After months of practice and fundraising, the Lakota West Marching Firebirds held their final rehearsal Thursday before performing in the 87th annual Macy’s Thanksgiving Day Parade.
At around 10:12 a.m. Thursday, the nearly 300-member group will perform a tribute to American composer Aaron Copland for an estimated 3.5 million live spectators and more than 50 million TV viewers. Their 75-second appearance will start with “Fanfare for the Common Man” and segue into “Appalachian Spring.” Then, band members will exit Herald Square to “Fight On” — the Lakota West Fight Song.
“The kids are just besides themselves,” said Greg Snyder, a Lakota band director for 26 years, the past 17 of which have been spent at Lakota West. “They’re so excited about getting on the bus Monday morning and representing our school in this world showcase.”
The Marching Firebirds are the only high school band from Ohio and one of only seven prep bands nationwide invited to perform at this year’s parade. They’ll also be the first high school band to perform.
Snyder said band members worked incredibly hard during what he described as “an awesome season.”
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“The kids have really stepped up,” he said. “We have the brand new uniforms and lots of new brass instruments, so we’re going to look and sound great.”
The band’s road to New York City started 18 months ago when the Macy’s Parade Band Selection Committee chose them from a list of hundreds of applicants.
The rigorous selection process was based on certain key factors such as the band’s national recognition, awards, past performances and reputation in their community.
“Ohio has a great tradition of nurturing some of the best marching band programs in the country and Lakota West ranks among the very best high school programs in the state,” said Wesley Whatley, the parade’s creative director. “Macy’s Band Selection Committee was impressed by the school’s commitment to musical story telling and excellent marching skill.”
Meagan Dembicky, a 17-year-old senior who serves as the band’s field commander, said she was very excited to get a chance to perform for tens of millions of people.
“I think it’s going to be a really cool experience for our whole band to finally have all our hard work pay off in a really neat way,” she said. “It’s a great opportunity for us and the band program itself. Everyone’s just beyond excited. I don’t think we’ll be able to put the experience into words until we’re actually there. It’ll be great.”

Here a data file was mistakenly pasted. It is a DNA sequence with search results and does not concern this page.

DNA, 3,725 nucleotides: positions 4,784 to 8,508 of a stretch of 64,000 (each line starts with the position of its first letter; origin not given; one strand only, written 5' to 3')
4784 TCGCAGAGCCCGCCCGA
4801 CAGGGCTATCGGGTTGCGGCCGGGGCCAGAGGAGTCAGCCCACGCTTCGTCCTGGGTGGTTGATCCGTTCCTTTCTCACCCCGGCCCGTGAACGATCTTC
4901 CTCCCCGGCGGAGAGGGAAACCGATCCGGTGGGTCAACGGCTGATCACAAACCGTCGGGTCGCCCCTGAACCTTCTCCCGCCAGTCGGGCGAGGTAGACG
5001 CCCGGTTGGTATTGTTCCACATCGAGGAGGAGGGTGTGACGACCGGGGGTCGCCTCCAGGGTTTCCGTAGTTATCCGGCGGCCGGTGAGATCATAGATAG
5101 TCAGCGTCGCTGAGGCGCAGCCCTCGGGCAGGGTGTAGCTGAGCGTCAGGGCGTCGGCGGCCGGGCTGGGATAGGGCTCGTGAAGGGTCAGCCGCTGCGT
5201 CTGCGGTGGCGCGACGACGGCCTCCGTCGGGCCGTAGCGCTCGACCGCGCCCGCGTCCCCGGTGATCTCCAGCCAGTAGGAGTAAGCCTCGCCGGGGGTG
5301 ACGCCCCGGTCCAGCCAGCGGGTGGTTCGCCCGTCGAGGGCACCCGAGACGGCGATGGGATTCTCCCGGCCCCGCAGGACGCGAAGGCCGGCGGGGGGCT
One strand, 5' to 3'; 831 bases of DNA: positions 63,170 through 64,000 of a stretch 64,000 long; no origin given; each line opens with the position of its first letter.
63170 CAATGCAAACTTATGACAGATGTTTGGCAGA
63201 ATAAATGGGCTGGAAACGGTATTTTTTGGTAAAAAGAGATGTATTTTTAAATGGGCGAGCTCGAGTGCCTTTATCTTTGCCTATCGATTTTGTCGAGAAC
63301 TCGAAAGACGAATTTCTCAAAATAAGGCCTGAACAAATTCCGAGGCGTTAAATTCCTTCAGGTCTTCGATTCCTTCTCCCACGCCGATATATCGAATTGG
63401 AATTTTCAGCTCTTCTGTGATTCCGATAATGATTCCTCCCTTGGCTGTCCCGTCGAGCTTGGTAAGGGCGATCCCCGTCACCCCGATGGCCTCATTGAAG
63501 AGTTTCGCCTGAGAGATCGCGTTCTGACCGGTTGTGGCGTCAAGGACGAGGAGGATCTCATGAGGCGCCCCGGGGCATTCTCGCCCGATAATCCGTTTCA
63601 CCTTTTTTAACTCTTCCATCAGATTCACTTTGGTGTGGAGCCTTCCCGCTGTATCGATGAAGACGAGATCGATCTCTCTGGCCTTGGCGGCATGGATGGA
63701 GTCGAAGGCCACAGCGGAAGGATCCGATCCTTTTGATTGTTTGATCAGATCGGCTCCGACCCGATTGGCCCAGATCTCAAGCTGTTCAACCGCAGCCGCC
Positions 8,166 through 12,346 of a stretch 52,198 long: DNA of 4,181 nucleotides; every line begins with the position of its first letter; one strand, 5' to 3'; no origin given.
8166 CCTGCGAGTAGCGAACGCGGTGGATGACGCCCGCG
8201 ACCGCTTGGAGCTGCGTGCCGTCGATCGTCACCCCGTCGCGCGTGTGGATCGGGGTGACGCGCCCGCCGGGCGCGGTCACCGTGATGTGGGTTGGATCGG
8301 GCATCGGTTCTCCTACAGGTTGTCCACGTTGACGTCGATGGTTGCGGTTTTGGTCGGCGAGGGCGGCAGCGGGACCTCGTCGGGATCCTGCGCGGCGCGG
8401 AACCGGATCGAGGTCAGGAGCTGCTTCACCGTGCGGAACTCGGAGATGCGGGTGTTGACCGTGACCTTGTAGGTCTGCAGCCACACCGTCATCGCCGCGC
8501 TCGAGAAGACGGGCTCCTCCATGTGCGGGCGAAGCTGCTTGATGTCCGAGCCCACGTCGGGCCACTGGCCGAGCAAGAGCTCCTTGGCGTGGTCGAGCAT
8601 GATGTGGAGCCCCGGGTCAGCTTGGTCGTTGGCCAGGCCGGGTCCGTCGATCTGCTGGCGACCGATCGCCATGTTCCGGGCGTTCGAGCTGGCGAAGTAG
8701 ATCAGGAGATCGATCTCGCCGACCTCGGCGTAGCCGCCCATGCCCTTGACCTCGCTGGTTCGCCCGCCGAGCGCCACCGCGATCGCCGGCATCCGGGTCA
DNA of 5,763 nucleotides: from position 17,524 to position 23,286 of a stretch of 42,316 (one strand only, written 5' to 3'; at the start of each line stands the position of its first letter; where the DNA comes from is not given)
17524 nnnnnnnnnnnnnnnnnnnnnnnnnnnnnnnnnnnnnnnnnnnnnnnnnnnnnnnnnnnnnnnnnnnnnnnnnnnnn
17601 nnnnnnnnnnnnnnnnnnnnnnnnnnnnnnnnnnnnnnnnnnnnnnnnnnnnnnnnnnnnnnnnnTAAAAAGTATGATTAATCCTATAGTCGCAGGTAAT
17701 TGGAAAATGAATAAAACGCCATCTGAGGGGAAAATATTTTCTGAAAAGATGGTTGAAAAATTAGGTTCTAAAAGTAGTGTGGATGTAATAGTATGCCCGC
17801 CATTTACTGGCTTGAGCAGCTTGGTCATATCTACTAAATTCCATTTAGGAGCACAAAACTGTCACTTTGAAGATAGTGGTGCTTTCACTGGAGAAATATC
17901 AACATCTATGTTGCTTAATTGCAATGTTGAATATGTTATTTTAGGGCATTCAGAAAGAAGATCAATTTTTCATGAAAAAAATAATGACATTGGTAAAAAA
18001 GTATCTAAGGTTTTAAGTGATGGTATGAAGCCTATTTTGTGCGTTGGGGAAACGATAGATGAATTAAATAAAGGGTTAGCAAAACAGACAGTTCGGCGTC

Parent volunteer and trip chaperone John Trygier Sr., whose son plays quads in the band’s drumline, said he’s excited the teens will be able to perform in the parade, as well as view a Broadway show and visit Ground Zero and Ellis Island.
“There’s things that they’ll get to do that some of the kids would never experience otherwise,” he said. “It’s a good opportunity for them to learn and understand part of our history in this country.”
Despite his excitement, Trygier said he hasn’t yet fully realized the enormity of the event.
“At 4:30 in the morning Monday when we’re getting on the bus, it’ll really sink in,” he said and laughed.
The Lakota West students won’t be the only area youth performing in the parade. Four members of the Mason-based Comet Skippers will be featured as part of 200 jump rope athletes from across the country during a live 1-minute segment.
Organized by the Heartbeats Jump Rope Team in Cleveland, the group will appear under the acronym J.U.M.P. (Jumpers United for Macy’s Parade) and feature local jumpers Joci Hinners, Kevin Morrissey, Sean Newport and Singyi Yen.
“We’re very, very excited,” said Carmen Simpson, the team’s head coach. “It’s a huge honor to be selected. There was overwhelming response from across the U.S. and a lot of kids did not get picked.”
The four Comet Skippers will be among 74 of the 200 athletes selected to be featured on television.
This will be the second time the Comet Skippers have participated in the Macy’s Thanksgiving Day Parade. In 2009, nine Comet Skippers joined the Heartbeats Jump Rope Team to participate in the parade.